Artificial Intelligence may be the future of information technology, but it has some way to go when it comes to workforce diversity. Laura Montoya talks about her efforts to improve access to the industry for minorities.
In some ways, machine learning algorithms are like little children: learning from whatever input they can get. Responsible parenting and education are necessary to ensure they grow up to be good algorithms when they leave their development environment to live on production servers.
In 2015, Google learned this lesson the hard way when Google Photos labeled African Americans as "gorillas". Other examples of racial bias in algorithms include facial recognition software for passport applications in New Zealand, as well as in Nikon cameras. Both algorithms were faulty in telling if a person's eyes were open or closed, depending on their ethnicity.
All these cases can be seen as examples that machine learning has a long way to go. After all, humans do not accidentally confuse people with gorillas and usually have no trouble telling if a person's eyes are open, regardless of their ethnicity.
Biased datasets lead to biased algorithms
Laura Montoya, founder of the education platform Accel.ai and the minority advocacy group LatinX in AI Coalition, says there's another way of looking at the issue: the knowledge of AI algorithms depends on the quality of the training data sets. Algorithms producing these racially biased results simply haven't been trained enough on images of different ethnic groups.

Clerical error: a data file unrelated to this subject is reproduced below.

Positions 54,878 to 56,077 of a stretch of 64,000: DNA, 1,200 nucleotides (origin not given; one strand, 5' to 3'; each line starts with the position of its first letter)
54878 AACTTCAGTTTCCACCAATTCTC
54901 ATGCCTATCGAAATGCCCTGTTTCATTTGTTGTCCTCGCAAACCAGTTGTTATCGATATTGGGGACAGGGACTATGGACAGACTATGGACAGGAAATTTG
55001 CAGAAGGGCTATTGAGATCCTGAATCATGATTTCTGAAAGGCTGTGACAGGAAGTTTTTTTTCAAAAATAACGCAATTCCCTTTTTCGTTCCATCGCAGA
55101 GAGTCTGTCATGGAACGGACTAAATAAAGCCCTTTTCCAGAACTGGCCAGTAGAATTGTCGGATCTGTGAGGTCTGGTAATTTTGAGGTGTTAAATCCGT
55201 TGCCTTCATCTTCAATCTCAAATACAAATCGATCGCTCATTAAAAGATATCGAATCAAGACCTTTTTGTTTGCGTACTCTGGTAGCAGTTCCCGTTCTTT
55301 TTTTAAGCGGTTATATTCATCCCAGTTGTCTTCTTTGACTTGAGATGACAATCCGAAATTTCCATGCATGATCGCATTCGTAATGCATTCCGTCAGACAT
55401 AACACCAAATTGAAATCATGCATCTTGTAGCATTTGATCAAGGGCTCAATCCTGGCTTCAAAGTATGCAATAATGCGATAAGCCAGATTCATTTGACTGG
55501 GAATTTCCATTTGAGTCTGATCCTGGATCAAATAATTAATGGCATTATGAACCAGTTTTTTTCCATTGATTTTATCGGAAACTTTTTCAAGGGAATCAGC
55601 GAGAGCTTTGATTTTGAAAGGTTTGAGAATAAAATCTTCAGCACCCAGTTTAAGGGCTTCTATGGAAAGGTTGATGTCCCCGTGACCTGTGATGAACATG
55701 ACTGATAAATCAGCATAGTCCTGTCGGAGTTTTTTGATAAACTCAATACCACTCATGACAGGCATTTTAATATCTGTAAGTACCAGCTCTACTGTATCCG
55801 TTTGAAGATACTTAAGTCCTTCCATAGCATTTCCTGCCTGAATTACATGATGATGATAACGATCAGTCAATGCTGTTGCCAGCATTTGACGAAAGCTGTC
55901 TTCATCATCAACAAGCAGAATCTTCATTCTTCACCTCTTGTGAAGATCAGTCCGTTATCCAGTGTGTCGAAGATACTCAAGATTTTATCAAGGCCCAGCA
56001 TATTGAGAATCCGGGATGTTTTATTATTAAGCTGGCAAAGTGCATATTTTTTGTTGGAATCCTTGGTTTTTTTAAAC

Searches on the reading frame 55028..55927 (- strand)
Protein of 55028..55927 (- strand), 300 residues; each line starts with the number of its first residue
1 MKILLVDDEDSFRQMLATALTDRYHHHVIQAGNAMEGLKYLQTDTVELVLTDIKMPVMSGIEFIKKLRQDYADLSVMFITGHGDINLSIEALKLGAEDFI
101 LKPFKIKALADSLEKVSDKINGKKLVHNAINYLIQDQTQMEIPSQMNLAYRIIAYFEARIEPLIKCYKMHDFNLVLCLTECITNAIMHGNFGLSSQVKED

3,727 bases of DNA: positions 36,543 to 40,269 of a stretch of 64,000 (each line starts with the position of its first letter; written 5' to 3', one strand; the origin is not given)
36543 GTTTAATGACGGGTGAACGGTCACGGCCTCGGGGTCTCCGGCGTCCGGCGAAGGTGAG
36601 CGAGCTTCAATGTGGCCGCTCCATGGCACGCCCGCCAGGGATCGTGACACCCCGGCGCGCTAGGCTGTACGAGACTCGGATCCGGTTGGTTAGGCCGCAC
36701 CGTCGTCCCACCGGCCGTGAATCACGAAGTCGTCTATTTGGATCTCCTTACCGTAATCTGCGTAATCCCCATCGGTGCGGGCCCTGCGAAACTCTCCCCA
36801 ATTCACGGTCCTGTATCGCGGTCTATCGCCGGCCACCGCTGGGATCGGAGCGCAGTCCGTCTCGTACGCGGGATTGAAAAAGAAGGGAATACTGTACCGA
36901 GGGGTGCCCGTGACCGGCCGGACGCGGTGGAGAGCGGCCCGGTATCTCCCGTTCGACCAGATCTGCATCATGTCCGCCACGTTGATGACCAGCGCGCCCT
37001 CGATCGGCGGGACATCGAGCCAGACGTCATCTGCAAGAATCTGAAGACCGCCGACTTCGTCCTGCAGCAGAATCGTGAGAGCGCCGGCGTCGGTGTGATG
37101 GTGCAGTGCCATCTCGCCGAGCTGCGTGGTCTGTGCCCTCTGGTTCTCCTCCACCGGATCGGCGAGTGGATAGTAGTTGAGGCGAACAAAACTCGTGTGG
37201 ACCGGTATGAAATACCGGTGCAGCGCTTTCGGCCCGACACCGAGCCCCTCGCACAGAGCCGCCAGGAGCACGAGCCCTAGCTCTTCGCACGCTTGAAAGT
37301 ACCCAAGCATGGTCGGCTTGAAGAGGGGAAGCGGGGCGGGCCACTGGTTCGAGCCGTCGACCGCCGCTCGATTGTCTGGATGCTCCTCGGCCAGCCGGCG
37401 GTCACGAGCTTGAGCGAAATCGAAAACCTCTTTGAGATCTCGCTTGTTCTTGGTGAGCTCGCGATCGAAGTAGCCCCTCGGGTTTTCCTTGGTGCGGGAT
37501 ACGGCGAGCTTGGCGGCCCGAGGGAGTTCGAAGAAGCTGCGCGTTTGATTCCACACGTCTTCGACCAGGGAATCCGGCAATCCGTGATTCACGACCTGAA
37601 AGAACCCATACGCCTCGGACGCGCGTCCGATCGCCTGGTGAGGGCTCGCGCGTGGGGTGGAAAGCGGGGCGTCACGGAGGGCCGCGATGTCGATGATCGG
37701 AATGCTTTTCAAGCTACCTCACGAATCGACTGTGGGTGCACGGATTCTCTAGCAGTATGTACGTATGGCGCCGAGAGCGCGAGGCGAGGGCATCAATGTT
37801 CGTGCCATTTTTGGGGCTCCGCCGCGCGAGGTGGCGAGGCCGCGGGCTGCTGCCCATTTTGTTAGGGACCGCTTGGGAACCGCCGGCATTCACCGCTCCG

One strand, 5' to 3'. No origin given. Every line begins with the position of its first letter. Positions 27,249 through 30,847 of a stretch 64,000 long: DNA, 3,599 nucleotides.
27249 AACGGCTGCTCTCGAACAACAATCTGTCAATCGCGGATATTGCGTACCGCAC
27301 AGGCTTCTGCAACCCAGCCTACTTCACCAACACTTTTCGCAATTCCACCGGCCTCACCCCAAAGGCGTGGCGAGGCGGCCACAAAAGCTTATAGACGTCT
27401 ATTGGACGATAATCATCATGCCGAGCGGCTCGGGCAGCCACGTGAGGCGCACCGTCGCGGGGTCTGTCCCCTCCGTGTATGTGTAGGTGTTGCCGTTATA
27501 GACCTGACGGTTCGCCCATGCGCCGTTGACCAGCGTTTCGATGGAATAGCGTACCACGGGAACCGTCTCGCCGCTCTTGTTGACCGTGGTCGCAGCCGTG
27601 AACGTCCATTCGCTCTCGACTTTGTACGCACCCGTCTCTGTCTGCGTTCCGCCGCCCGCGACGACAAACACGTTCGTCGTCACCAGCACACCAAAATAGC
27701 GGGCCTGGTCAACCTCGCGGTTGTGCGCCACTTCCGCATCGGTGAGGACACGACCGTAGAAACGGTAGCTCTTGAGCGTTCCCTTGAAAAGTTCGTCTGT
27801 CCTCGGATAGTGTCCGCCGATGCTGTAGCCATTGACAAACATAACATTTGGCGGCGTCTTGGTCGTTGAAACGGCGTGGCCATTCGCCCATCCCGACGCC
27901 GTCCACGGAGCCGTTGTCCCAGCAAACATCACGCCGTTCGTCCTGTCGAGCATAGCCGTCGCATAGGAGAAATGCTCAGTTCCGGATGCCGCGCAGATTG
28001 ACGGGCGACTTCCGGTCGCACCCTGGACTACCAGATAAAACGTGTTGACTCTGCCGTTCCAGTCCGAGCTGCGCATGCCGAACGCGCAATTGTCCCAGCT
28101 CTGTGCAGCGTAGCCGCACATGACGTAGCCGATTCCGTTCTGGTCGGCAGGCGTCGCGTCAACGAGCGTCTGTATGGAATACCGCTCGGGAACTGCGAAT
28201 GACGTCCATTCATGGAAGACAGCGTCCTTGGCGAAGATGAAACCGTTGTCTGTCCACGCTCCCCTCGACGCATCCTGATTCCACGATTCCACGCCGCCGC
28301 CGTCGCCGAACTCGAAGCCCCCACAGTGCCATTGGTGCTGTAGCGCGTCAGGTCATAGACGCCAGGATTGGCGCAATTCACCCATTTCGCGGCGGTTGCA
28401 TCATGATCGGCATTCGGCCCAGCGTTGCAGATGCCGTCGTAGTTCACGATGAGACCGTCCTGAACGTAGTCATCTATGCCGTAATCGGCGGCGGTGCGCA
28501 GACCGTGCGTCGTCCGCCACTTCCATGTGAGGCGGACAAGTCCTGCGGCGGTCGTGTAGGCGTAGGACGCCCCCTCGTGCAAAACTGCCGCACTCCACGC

According to Laura, one reason for this imbalance can be found in the lack of diversity in the workforces of tech companies in the AI industry. "Not having enough [diverse] representation in the room to provide oversight, that's a big issue," she says. "Ensuring [there's] at least one person that could look at a dataset and say 'this dataset is not representative of my culture or community'" could have been enough to avoid training a racially biased algorithm, she believes.
The workforce in large tech companies, especially in the role of engineers, is still dominated by white males. To counter this issue, Laura has founded Accel.ai, a non-profit organization focused on helping members of minorities enter the AI industry, as well as LatinX in AI, a group looking to highlight and advance Latino individuals in the AI industry.
Laura came to Silicon Valley in 2015 with a background in biology and physical science. She quickly became captivated by computer science and software engineering. "Once you're here [in Silicon Valley], it's hard to get away from tech. Everyone talks about it and everyone's involved in it," she says. She became a member of the non-profit institute Women Who Code, for which she now serves as a director.